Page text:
We’ll start with the title.  Instead of BIG NATE, he’s called SUPER NICK.  As I recall, way back when HarperCollins made a deal with the German publisher, the folks from Germany said:  Nate is a very uncommon name in Germany, and we think the books would sell better with a name that more German readers would be familiar with.  Can we call him Super Nick?  HarperCollins asked me about it, and my answer was to shrug and say:  Sure, if they want to call him Super Nick, they can call him Super Nick.  It didn’t really matter to me as long as the story wasn’t affected.  Now, what about the rest of the title?  In English, it’s GOES FOR BROKE.  In German, it’s Packt ein, ihr Knalltüten!  According to the German-to-English translator I found online, that means PACK UP, YOU GOOFBALLS!

Then there’s the artwork.  This cover uses the same template this publisher has employed in the past:  they use the original drawing from the US edition (Nate holding a Bobcats pennant, bursting out of the page), and then line up snippets of illustrations from the book’s interior in a diagonal row.  But I’m often bemused by their choices.  How and why do they select the images to use on the cover?  It’s hard to tell whether it’s a series of carefully considered choices, or a grab bag of random selections.  From left to right, here are the images they use:

•    Nate’s anguished scream when he learns that he and his P.S. 38 classmates must temporarily attend Jefferson Middle School.
•    Dee Dee, wearing her outlandish Carmen Miranda costume, pouring a drink at the snack table during the Beach Party dance.
•    Francis looking at a laptop computer.
•    Nate’s reaction when Dee Dee agrees to go to the dance with him (even though he didn’t mean to ask her).
•    And finally, placed atop the line of images is a picture of Dee Dee dressed in a bobcat costume — only the publisher has “flopped” the image.  In the original drawing, which appears in chapter 9, Dee Dee is facing to the left.  Here, the publisher has reversed the image so that she’s looking to the right.

I prefer the cover of the US edition, but that doesn’t mean I dislike the German version.  It’s fun to see the foreign editions that feature their own designs, and I enjoy trying to figure out why they might have made the choices they did.  Sometimes it’s clear, and other times it’s a mystery.  Or, as they might say in Deutschland:  Es ist ein Geheimnis!

Tue, 09/22/2015

Inconsistent Backgrounds

The production of a book — especially a book that includes as many pictures as a typical BIG NATE story — is a team effort.  I was reminded of this yesterday, when I received some art queries from my editors at HarperCollins.  What’s an art query?  Good question.  I’ll tell you all about it.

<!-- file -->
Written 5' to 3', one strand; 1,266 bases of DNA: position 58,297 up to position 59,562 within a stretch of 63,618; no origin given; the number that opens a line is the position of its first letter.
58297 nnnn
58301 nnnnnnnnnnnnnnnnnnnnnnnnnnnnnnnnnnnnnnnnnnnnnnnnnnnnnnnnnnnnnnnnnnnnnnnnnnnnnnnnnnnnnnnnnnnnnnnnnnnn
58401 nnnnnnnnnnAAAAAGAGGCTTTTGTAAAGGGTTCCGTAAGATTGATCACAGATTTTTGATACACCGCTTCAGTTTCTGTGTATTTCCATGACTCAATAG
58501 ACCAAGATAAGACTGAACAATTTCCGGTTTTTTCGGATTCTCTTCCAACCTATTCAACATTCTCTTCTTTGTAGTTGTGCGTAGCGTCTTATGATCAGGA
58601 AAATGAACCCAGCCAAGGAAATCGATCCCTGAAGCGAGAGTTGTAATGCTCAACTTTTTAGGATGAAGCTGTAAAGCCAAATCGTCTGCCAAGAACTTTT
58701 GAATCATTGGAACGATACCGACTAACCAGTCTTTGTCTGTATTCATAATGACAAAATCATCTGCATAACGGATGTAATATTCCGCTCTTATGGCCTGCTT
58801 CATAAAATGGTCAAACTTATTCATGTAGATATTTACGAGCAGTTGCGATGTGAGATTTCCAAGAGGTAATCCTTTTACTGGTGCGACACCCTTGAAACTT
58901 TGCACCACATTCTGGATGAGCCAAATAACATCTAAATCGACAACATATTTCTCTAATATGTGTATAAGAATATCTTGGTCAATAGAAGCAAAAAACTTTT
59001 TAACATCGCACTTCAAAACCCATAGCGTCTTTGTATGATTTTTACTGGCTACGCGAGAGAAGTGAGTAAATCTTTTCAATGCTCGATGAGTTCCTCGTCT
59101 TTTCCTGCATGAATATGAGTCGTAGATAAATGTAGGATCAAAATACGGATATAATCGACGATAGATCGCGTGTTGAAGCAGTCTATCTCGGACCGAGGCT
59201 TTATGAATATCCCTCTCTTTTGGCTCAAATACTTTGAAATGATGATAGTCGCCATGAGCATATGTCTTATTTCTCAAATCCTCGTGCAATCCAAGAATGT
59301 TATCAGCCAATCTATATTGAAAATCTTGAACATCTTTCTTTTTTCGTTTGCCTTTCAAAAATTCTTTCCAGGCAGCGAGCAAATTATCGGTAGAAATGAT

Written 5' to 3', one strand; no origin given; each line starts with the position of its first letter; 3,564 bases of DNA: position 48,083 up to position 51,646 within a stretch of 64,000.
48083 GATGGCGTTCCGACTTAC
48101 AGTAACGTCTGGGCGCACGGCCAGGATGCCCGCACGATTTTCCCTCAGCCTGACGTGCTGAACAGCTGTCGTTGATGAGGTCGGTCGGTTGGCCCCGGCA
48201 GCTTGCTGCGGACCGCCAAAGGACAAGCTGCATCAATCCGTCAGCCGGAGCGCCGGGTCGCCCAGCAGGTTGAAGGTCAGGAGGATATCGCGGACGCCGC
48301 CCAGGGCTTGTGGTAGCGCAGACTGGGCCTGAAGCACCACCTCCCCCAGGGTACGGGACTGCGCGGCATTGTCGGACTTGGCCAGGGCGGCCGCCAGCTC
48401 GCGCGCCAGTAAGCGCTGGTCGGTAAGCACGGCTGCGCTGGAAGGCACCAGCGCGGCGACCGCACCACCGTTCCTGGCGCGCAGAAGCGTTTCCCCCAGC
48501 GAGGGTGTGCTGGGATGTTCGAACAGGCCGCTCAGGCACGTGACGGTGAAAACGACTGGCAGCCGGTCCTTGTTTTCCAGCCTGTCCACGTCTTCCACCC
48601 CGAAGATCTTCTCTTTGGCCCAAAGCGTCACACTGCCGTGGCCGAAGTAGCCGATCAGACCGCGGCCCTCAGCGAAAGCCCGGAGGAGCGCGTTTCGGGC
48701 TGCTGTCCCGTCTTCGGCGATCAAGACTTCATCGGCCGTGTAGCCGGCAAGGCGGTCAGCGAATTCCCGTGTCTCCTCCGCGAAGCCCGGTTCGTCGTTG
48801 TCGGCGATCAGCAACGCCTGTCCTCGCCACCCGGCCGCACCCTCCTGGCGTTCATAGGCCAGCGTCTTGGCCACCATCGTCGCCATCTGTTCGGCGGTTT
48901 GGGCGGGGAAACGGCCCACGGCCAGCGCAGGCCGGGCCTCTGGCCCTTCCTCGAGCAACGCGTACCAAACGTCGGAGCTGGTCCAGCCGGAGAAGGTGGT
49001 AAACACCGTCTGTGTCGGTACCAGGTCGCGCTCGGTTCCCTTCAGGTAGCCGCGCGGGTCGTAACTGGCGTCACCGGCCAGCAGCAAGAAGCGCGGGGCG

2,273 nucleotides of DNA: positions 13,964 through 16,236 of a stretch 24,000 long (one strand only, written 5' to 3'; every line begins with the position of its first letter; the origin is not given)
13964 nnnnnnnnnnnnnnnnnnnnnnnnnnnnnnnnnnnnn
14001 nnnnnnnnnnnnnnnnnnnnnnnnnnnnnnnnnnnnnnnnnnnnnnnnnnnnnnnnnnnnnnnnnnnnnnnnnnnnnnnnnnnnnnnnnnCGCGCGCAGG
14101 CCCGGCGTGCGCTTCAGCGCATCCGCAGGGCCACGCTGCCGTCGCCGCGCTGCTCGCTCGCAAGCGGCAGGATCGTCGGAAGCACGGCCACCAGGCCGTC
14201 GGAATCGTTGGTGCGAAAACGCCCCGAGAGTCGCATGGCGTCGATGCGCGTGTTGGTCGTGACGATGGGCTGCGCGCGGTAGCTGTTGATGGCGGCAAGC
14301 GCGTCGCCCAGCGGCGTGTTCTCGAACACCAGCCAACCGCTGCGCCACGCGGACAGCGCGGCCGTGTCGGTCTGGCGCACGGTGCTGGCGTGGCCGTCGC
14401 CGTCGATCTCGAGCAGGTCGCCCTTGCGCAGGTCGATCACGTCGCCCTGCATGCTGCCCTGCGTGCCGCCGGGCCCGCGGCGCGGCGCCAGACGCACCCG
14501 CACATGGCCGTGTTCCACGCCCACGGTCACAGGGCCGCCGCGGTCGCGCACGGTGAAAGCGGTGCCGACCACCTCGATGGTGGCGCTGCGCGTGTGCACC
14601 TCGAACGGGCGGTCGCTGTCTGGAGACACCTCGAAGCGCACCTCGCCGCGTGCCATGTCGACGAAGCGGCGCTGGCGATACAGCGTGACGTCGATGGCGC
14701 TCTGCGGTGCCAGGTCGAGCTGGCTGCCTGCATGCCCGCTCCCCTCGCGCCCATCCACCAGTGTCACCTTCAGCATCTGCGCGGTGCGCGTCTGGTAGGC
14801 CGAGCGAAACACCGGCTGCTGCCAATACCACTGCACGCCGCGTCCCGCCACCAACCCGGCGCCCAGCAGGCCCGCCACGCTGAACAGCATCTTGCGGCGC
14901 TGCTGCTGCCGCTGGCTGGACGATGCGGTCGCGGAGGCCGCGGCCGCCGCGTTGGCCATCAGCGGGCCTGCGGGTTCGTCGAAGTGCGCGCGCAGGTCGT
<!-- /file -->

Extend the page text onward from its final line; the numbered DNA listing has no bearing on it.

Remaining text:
Nobody — not an editor, not an art director, and certainly not an author/illustrator — wants a book to be published with mistakes in it.  I’m not talking only about misspellings or typographical errors.  I’m also talking about ART mistakes.  A book like BIG NATE LIVES IT UP contains hundreds of drawings.  So during the roughly six months it takes me to make that many drawings, there are plenty of opportunities for me to mess up.  The most common mistakes involve issues of consistency.  Let’s say there’s a drawing of Randy Betancourt on page 34 in which he’s wearing his usual black sneakers with two white stripes.  Now let’s suppose Randy appears again on page 35…but his sneakers are plain white.  Well, that would mean I made a careless mistake, and simply forgot to color in Randy’s sneakers in the second drawing.  And the fact is, things like that DO happen from time to time.  But that’s where editors come in.  There are people at HarperCollins whose job it is to look very carefully at all my drawings for just those sorts of mistakes.  If and when they find them, they send me an art query which might sound something like this:  “Randy’s shoes are black on page 34, but white on page 35.  Want to fix?”  And I respond in the affirmative.  I don’t want mistakes like that in any of my books, and over the years, my hawk-eyed editors have discovered several such inconsistencies which we’ve then been able to fix before the book goes on sale.

But there are times when consistency isn’t all that important — at least not to me.  Take a look at the three drawings shown here.  They appear on pages 54, 55, and 56 of BIG NATE LIVES IT UP.  All three depict Nate and his friends sitting at a table in Mr. Rosa’s art room, and the vantage point in each drawing is very similar:  the viewer is a short distance away from the characters, looking across the table at them.  But now check out the backgrounds:

•    In the first drawing, the background includes a long row of cabinets on which there are a couple of paint pots.  On the wall behind Nate, we see (moving from left to right) part of a landscape painting with the name “Casey” written in the corner, a picture of a man and a dog, an abstract drawing that’s partially hidden by the speech bubbles, and part of a sign reading “PLEASE CLEAN SINK.”
•    In the second drawing, there is no sign of the cabinets, and the wall behind Nate is decorated with two entirely different pieces of student artwork.  Also, there is a large piece of plaster missing from the wall, behind which the wood lath is visible.